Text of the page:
Tech Solutions for People Problems

In this blogpost I mention serious issues such as bullying, accessing inappropriate material and plagiarism. It is not my intention to minimise these as the potentially harmful concerns they are. I mention them to offer another perspective from which to consider these issues, and others like them. If you would like help with online abuse, and are based in New Zealand, may I suggest NetSafe as your initial port of call.

With the increasing number of devices in schools, there can appear to be an increasing number of problems that need to be addressed. And with firewalls, filtering, blocking, plagiarism checkers, monitoring software, and more, there are technical solutions to all kinds of problems schools and their learners can face.

It seems reasonable. Because learners can access the internet, they’re more likely to be distracted by Facebook or other social media platforms; they’re more likely to stumble across inappropriate material; they’re more likely to copy and paste from one site into their own work.

Back in the day, I could have copied my friend’s assignment, or her older brother’s assignment from when he did the course, but now I can access a thousand papers from a thousand writers from across the globe at the click of a button. It’s more tempting, and heck, just a lot easier.

Back in the day, when I was bullied in high school, the bullying pretty much stopped at 3:30pm. There were a couple of incidents where my rather determined bullies made some cruel late-night phone calls – to the landline, of course! – but once I left the school gates, I left the bullies behind. Not their words or their harm, unfortunately, but that’s another story for another time. Now, between my smartphone and laptop or tablet, I’m pretty well constantly connected to all my friends… and to all my bullies too. There’s little to no escape, and little to no refuge.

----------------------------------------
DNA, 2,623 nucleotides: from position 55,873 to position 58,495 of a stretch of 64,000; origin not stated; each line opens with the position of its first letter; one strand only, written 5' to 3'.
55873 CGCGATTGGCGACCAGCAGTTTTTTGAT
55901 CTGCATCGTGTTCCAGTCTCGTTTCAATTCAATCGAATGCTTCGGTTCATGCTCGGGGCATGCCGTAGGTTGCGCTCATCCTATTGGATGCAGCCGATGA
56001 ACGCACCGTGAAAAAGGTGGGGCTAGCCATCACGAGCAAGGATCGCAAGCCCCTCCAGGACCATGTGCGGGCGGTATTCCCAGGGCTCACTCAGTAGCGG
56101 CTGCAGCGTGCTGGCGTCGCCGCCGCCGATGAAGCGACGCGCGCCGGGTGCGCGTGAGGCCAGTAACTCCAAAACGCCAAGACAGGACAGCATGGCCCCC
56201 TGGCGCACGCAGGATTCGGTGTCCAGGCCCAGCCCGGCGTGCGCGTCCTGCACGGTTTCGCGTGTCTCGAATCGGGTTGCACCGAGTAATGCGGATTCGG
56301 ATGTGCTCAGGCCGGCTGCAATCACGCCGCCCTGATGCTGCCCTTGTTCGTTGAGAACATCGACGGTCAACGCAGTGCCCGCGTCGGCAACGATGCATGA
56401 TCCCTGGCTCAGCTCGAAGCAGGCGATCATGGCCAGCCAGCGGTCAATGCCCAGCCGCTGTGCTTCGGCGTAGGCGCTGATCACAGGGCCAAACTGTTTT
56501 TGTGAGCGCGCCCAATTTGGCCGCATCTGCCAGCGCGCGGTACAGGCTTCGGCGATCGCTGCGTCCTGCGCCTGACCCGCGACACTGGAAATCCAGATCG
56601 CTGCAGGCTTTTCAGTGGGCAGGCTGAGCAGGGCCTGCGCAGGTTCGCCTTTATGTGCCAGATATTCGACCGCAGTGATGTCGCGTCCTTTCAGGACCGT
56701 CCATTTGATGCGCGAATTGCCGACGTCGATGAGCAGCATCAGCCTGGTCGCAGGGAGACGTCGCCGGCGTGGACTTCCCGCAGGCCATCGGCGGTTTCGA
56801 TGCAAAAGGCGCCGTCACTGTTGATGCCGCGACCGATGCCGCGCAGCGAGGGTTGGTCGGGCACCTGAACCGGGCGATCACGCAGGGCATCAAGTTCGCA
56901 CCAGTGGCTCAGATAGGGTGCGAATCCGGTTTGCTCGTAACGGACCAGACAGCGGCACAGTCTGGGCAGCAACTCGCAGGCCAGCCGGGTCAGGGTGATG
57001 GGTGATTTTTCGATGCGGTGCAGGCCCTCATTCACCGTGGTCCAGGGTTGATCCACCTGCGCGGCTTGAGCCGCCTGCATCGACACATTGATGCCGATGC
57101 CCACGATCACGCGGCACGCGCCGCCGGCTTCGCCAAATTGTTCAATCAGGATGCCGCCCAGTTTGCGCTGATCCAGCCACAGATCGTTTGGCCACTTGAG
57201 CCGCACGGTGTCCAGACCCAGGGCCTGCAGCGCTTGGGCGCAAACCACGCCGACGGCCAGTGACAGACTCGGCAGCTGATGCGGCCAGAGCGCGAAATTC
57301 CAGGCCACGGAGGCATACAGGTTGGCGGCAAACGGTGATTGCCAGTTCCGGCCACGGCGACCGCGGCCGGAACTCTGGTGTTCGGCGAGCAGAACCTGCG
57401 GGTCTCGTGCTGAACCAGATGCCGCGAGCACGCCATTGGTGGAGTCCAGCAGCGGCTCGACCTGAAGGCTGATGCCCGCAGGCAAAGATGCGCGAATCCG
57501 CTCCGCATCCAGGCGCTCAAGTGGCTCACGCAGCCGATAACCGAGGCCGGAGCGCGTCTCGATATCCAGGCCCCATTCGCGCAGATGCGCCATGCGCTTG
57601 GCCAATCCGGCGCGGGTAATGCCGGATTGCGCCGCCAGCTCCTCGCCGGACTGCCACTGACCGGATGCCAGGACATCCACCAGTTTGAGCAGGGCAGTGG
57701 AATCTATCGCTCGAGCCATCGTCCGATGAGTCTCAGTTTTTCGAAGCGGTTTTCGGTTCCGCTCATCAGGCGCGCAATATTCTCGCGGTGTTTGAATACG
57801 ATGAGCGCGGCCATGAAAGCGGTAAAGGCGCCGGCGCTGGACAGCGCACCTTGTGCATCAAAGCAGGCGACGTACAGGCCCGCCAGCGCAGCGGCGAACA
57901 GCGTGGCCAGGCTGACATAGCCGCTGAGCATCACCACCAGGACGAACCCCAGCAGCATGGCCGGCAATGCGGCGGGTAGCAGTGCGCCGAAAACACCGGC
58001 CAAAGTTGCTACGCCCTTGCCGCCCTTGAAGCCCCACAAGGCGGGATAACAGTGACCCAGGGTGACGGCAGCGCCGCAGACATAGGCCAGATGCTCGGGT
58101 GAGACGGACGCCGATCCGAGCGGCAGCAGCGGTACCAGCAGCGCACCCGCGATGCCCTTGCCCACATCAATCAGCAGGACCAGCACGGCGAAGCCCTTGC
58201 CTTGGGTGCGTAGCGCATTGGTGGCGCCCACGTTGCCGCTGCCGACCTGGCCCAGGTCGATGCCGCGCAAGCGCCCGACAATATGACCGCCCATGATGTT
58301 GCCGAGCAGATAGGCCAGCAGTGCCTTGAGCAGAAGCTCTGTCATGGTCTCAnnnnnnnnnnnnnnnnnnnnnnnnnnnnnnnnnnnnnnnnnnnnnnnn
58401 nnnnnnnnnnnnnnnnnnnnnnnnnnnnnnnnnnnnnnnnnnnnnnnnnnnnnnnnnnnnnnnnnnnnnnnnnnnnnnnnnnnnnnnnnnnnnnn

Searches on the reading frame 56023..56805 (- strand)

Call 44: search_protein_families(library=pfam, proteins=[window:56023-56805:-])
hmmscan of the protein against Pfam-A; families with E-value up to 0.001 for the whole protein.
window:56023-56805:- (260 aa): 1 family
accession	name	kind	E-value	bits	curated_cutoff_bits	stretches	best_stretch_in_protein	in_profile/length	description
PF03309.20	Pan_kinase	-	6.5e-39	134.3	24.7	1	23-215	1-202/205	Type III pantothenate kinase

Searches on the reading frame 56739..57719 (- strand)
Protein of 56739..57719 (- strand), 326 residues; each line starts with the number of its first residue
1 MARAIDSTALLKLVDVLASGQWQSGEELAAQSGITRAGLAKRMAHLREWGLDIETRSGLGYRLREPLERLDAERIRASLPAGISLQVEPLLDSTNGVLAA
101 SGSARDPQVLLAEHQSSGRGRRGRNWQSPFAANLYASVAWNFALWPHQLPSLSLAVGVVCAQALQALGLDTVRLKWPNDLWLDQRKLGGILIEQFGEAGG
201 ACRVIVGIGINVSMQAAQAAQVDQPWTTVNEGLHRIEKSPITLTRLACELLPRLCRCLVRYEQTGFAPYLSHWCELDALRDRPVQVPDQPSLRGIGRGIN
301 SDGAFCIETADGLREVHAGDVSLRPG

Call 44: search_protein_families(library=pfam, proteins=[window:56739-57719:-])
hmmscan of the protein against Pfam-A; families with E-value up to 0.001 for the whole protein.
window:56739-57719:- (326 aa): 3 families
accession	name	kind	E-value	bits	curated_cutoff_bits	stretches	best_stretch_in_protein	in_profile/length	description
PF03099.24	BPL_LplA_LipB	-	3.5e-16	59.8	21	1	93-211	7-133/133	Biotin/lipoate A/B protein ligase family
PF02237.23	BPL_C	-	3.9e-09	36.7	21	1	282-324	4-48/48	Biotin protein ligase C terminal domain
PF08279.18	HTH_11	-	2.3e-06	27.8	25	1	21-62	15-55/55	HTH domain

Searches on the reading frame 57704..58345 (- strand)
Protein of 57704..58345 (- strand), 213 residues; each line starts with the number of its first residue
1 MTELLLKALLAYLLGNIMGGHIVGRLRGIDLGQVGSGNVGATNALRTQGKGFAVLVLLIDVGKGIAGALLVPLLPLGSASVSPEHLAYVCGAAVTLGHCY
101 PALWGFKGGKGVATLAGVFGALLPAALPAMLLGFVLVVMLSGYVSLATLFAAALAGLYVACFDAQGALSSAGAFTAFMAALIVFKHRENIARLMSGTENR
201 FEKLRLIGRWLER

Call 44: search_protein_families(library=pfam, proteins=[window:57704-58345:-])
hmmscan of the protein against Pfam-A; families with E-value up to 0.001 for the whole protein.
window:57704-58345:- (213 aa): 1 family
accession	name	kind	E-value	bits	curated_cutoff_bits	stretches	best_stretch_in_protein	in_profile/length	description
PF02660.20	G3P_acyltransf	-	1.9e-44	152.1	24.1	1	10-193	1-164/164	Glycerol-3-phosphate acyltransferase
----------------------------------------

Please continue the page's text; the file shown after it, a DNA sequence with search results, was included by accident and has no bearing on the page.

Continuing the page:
Back in the day, we could look up the rude words in the dictionary or encyclopedia and have a nervous giggle about what we found. Now, even an innocent key word search in Google can result in unexpected and unwanted material.

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Image by Kwi, Public Domain

To my mind, the thing technology has done is to increase access and volume. There is easy access to more information than you can shake a stick at. Technology has not created plagiarism, bullying or offensive materials, but it has increased significantly my likelihood of encountering these problems.

So technology is not actually the problem. The problem is with the people.

This is why technical solutions, like the ones mentioned above, will only ever go so far in addressing the issues. Ultimately, the problem lies with the mindset and choices of the individual concerned.

If I have an assignment that piques my curiosity, is open, authentic and relevant; and I understand about intellectual property, creative commons and have critical research skills, then, plagiarism checker aside, I will be more likely to create a response that is genuinely my work, and accurately attributed in the places where I have built on the ideas of others.